Strip: A Conversation between Jessica Abughattas and Anthony Thomas Lombardi

Mark Twain once said, “the secret source of humor itself is not joy but sorrow.” In Strip, Jessica Abughattas straddles this dichotomy with a modern sense of drollness and bewilderment while providing scrupulous attention to our age’s fractured sense of communication and identity. Not only is humor used as a balm, but as a lens through which to view our individual and collective perceptions of media, intimacy, and each other. 

Before we dove into Strip, discussing how the book was shaped and the techniques of performance and film used to frame the themes and content of the poems, I was privy to some insights via the cheekiness Jessica exhibits in casual conversation. “It was partly me trolling to put a[n epigraph by a] dead white lady [Emily Dickinson], who the public also has different perceptions of her public versus her private life,” she confessed during a particularly unguarded pre-interview moment, evincing the foundational polarity of Strip, as well as marking mischief and subversion as looming presences in her work. In an unprecedented time where our communities are limited to these virtual spaces, it was a prescient and revealing preface to our conversation about the subjects Abughattas grapples with in her poems.


Anthony Thomas Lombardi: The opening poem in Strip, “Dinner Party,” sort of frames a lot of the book’s themes, interests, and questions — the repetition finds adjustments, so the syntax itself calls to mind multiple takes and this idea of an endless reframing. I have this theory about writing, and art in general, that as creators, we merely rewrite and recreate our obsessions and experiences from different vantage points throughout our lives. In the cases of trauma and mental illness, I find that our reframing and rewriting serves to reclaim some semblance of control. This felt like the perfect metaphor and a genuinely generous framing of the book’s themes. Has this been your experience with your work and the ideas that you orbit?

Jessica Abughattas: [pause] I keep thinking about your theory, because I have to restate it in my mind to say whether or not that’s my experience of it. I certainly had obsessions and interests that I was exploring, and many of them — particularly all of the party poems, “Dinner Party” included — are reenactments of real-life events in a certain way, or at least of my interior experience of those events. There is a transformative power in capturing them in a poem.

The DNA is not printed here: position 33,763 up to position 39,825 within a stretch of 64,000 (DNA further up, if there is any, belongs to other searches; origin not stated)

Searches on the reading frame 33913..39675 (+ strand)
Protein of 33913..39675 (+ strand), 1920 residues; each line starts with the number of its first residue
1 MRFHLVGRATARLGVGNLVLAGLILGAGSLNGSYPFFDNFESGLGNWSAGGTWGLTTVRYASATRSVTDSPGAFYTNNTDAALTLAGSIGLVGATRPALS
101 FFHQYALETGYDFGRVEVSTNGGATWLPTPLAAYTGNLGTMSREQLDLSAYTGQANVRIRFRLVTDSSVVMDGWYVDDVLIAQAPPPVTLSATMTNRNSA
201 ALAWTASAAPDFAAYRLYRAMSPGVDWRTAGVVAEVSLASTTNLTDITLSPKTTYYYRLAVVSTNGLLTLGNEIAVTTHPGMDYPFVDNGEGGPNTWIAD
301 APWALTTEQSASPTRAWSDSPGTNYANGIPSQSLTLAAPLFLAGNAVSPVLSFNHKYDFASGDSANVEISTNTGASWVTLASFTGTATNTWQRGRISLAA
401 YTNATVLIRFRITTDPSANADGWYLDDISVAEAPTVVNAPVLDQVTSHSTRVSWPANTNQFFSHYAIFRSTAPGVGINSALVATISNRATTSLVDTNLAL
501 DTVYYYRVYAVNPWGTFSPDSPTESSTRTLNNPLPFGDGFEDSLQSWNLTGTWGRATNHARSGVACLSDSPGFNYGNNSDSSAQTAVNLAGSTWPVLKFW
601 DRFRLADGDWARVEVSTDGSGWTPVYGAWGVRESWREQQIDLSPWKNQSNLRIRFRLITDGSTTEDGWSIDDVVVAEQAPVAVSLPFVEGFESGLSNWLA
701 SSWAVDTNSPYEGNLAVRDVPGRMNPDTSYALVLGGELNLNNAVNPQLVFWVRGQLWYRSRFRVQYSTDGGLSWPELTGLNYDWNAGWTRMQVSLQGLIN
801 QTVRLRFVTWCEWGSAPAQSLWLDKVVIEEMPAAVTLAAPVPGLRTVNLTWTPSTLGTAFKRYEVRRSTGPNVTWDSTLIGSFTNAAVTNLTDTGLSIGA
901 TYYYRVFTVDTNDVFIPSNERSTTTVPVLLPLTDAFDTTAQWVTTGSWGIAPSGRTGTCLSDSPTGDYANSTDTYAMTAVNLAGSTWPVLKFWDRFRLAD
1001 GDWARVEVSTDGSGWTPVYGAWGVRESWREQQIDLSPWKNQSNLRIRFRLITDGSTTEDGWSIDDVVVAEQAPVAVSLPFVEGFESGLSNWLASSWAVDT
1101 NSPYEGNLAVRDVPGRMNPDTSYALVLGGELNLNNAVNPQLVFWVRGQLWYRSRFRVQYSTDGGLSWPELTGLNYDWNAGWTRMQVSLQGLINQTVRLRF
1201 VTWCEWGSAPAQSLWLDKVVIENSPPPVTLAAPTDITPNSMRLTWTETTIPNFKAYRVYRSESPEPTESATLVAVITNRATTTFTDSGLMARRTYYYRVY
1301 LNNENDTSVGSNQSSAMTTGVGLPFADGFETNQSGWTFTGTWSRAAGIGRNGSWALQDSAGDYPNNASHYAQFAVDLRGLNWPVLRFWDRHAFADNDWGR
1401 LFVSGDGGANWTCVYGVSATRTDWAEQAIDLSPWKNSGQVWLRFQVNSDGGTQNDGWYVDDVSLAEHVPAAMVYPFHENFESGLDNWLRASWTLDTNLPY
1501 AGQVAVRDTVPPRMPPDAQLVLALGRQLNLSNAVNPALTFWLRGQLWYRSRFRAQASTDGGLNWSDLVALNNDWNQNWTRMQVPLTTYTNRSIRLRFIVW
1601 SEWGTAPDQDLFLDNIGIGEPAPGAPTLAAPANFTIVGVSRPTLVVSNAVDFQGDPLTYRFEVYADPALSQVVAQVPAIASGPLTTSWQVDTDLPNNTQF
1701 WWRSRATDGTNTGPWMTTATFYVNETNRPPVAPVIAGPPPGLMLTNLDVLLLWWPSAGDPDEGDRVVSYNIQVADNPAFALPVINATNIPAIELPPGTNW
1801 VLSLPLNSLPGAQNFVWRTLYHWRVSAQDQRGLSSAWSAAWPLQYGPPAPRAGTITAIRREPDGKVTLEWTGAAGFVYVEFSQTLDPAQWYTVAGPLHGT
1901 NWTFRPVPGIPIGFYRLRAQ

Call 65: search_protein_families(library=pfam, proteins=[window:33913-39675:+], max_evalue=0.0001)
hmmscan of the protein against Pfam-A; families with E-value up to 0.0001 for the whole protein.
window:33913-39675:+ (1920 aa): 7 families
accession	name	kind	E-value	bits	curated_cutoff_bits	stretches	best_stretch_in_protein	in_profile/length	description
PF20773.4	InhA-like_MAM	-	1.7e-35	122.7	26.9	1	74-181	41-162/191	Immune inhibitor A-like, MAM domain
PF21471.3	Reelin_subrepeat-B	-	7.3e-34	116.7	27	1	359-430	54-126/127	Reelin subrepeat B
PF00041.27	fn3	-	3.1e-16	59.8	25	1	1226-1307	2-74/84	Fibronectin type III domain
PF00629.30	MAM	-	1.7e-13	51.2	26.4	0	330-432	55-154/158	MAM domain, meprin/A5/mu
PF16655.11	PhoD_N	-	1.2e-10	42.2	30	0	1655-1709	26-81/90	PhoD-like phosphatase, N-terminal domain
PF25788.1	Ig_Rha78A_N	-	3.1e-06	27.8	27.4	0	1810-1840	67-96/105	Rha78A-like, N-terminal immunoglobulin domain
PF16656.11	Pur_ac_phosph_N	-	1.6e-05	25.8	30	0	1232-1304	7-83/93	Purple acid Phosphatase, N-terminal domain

ATL: A lot of poetry, I feel, aims to present, in the best way we can with the limited resource of language, the multifacetedness of our obsessions. That reframing captures this idea really well in the book. It gave me a specific framework to look at the poems through. There’s this palpable preoccupation with other bodies throughout the poems, as well — whether you’re describing a particular moment with your mother or the teacher and a participant in a yoga class — and I felt a real sense of tension between your presence and that of these other bodies. In “Little Dume,” you come very close to naming this obsession — “It infuriates me that he’s good / at living.”

JA: The poems reckon with embodiment and what it means to be contained in a body, whether or not you necessarily want to be, and what you’re subjected to. As an aside, I think it’s tough for me to respond to this question because I am able-bodied, so I don’t want to say something that negates anyone else’s experience, but my intention was to consider my relationship to my own body, one that hasn’t always been healthy — a general mistreatment of my own self is my interest in the body. I’m still interested in the body. It’s through the body that we experience everything sensory. When you’re feeling depressed or traumatized or disembodied, you’re in a body, and also distant [from yourself].

ATL: I think it’s possible and also necessary to be mindful of the different kinds of abilities that people’s bodies have while also having that bewilderment and curiosity about how your body experiences the world. You can’t think about that without thinking about its relationship to other bodies. We live in socially constructed societies.

JA: Right.